What Are My Different Treatment Options For Chronic Venous Insufficiency?

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With the ease that many people can slip into sedentary lifestyles, it's crucial to screen yourself for conditions like chronic venous insufficiency (CVI) as soon as you feel anything unusual with your circulation. This helps you stay healthy, but also get treatment as soon as a diagnosis is confirmed.

So what are the different treatment options for chronic venous insufficiency? Your options will rely on how severe your symptoms are and how early your condition was diagnosed. Overall, patients can choose from a variety of effective treatments like compression stockings or exercises for mild CVI, or endovenous laser ablation and sclerotherapy for moderate to severe CVI, among other treatment options.

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Early/Mild Chronic Venous Insufficiency

Early/mild chronic venous insufficiency usually manifests in the following symptoms:

  • Varicose vein or spider vein formation
  • Skin discoloration
  • Tingling sensation in the lower leg
  • Dull leg aches or pains regardless of movement
  • Acute pain triggered by standing up or sitting down
  • Minor swelling in the lower leg

These conditions also overlap with other conditions, like pregnancy or acute injury. At this stage, your symptoms cause mild discomfort or pain, and can be managed successfully with the following treatments:

1) Compression Stockings

Compression therapy pushes in your vein wall, which prevents too much blood from accumulating in your lower legs. It helps promote healthy blood flow and lowers the risk of developing high blood pressure in the legs and feet.

Compression stockings work best when the blood pressure is found in the superficial vein (veins closer to the surface of the skin) rather than deep veins. They may also be used as a way to support other chronic venous insufficiency treatments.

2) Exercise and Lifestyle Changes

Keeping the leg elevated, regular exercise, and increased physical activity all help decrease the likelihood of blood pooling in the lower legs. Because your leg vein isn't working against gravity anymore, the venous valves don't hold back blood pressure as much.

This management can help with deep vein treatment as well, though it will be up to your vein doctor to make the call whether this can be the sole method of treatment for your condition.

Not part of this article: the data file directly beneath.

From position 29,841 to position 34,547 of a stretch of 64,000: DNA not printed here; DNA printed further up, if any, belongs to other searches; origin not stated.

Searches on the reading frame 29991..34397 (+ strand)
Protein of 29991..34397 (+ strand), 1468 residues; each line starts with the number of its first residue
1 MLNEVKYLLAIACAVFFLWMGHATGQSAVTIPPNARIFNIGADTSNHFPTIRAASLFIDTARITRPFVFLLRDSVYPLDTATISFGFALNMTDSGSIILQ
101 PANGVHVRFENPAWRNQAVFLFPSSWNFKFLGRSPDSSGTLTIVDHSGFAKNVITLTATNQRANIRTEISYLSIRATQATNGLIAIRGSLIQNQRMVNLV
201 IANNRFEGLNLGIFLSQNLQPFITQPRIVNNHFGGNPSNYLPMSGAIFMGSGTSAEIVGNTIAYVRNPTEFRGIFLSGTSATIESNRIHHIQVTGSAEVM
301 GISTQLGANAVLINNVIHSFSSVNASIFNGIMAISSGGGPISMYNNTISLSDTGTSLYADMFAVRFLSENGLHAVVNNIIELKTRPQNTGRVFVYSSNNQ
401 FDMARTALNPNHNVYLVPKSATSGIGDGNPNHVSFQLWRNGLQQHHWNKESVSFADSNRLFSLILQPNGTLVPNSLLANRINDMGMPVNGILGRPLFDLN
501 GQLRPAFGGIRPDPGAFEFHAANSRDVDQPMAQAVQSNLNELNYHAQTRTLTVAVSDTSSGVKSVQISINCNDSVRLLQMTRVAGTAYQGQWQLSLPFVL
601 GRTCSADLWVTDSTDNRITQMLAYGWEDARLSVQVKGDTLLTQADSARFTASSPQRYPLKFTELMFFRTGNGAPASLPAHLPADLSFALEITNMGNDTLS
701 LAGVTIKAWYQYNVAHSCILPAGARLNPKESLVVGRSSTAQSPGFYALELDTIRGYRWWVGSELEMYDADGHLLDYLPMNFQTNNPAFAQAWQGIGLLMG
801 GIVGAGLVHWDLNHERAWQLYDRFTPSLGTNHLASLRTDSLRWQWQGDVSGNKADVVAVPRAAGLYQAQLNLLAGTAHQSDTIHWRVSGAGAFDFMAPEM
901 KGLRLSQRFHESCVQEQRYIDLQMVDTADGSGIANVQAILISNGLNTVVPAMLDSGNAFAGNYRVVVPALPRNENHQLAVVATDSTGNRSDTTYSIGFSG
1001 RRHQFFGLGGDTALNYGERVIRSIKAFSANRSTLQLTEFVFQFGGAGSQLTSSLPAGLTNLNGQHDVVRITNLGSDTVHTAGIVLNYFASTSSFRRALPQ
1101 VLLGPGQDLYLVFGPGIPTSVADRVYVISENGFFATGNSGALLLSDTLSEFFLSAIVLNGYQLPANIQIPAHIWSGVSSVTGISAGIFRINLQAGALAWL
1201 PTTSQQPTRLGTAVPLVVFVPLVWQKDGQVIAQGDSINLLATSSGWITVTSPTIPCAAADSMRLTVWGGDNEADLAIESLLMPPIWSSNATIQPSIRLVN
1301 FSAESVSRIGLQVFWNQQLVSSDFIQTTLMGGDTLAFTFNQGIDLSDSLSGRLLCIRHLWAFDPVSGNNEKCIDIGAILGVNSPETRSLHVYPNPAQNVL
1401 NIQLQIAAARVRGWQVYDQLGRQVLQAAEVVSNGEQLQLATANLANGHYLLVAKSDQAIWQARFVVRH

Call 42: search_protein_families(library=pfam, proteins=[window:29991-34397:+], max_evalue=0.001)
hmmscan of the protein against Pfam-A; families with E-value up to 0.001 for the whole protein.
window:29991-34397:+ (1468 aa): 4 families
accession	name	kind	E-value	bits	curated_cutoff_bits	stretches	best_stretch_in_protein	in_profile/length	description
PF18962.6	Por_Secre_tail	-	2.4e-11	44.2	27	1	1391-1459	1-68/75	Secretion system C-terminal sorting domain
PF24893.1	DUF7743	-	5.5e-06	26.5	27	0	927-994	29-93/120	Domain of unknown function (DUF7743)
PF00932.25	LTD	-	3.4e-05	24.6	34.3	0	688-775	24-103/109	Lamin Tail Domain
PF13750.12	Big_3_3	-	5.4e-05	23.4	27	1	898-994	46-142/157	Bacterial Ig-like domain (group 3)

Late/Severe Chronic Venous Insufficiency

At this stage, your vein valves have already been filled with blood, increasing blood pressure and rapidly expanding the blood vessel. Symptoms may be the same as mild cases, but with more intensity and frequency than before.

Additionally, other symptoms may manifest:

  • Leg ulcers (venous ulcers)
  • Blood clot in the leg (deep vein thrombosis)
  • Leg cramps
  • Muscle spasms in the leg
  • Pain inside the affected vein

1) Endovenous Laser Ablation

Also known as radiofrequency ablation, this treatment uses heat energy via an inserted catheter in the affected vein. The application of heat closes the vein on itself, reducing the blood flow to the legs.

Ablation treatments are minimally invasive and require no surgery of any kind, though some downtime may be needed depending on how severe your condition is. Treatment may also be spread across multiple sessions.

2) Sclerotherapy

Sclerotherapy involves injecting chemicals directly into the veins, causing them to develop into scar tissue and close on their own. The body absorbs the scar tissue over time and blood flow to the legs is reduced, sometimes with immediate results. This treatment is also used if there are many varicose or spider veins formed in the legs. It's highly effective as a cosmetic treatment, and can also work with other CVI treatments.

3) Surgery

Surgical ligation is recommended when the damaged vein is deep and cannot be treated with other methods. This treatment involves cutting off the affected vein and tying the remaining ends shut.

Alternatively, phlebectomy (where the damaged vein is removed via a metal hook) is a far less invasive method of treatment, though it still requires significant downtime compared to other methods.

4) Medication

Medication may be considered if your CVI is accompanied by other symptoms such as an ulcer. Aspirin and painkillers can help manage the acute symptoms, while pentoxifylline can help improve your blood circulation over time.

If your CVI is related to other conditions like heart or kidney disease, diuretics may be used to reduce the amount of excess liquid in the body and relieve symptoms. However, they are normally not recommended without the advice of a doctor.

Vein Center Doctor: Safe And Effective Chronic Venous Insufficiency Treatment

While a chronic venous disease may start off slow, symptoms can quickly escalate and turn into serious complications if left untreated. That's why it's important to find any treatment for chronic venous insufficiency as soon as possible and be aware of your risk.

If you're looking for a healthcare provider to help you manage chronic venous insufficiency symptoms, schedule a consultation with Vein Center Doctor today. We have extensive experience in treating various vein-related disorders, from mild to severe cases.

Reach out to us today and call 1-862-227-1054.

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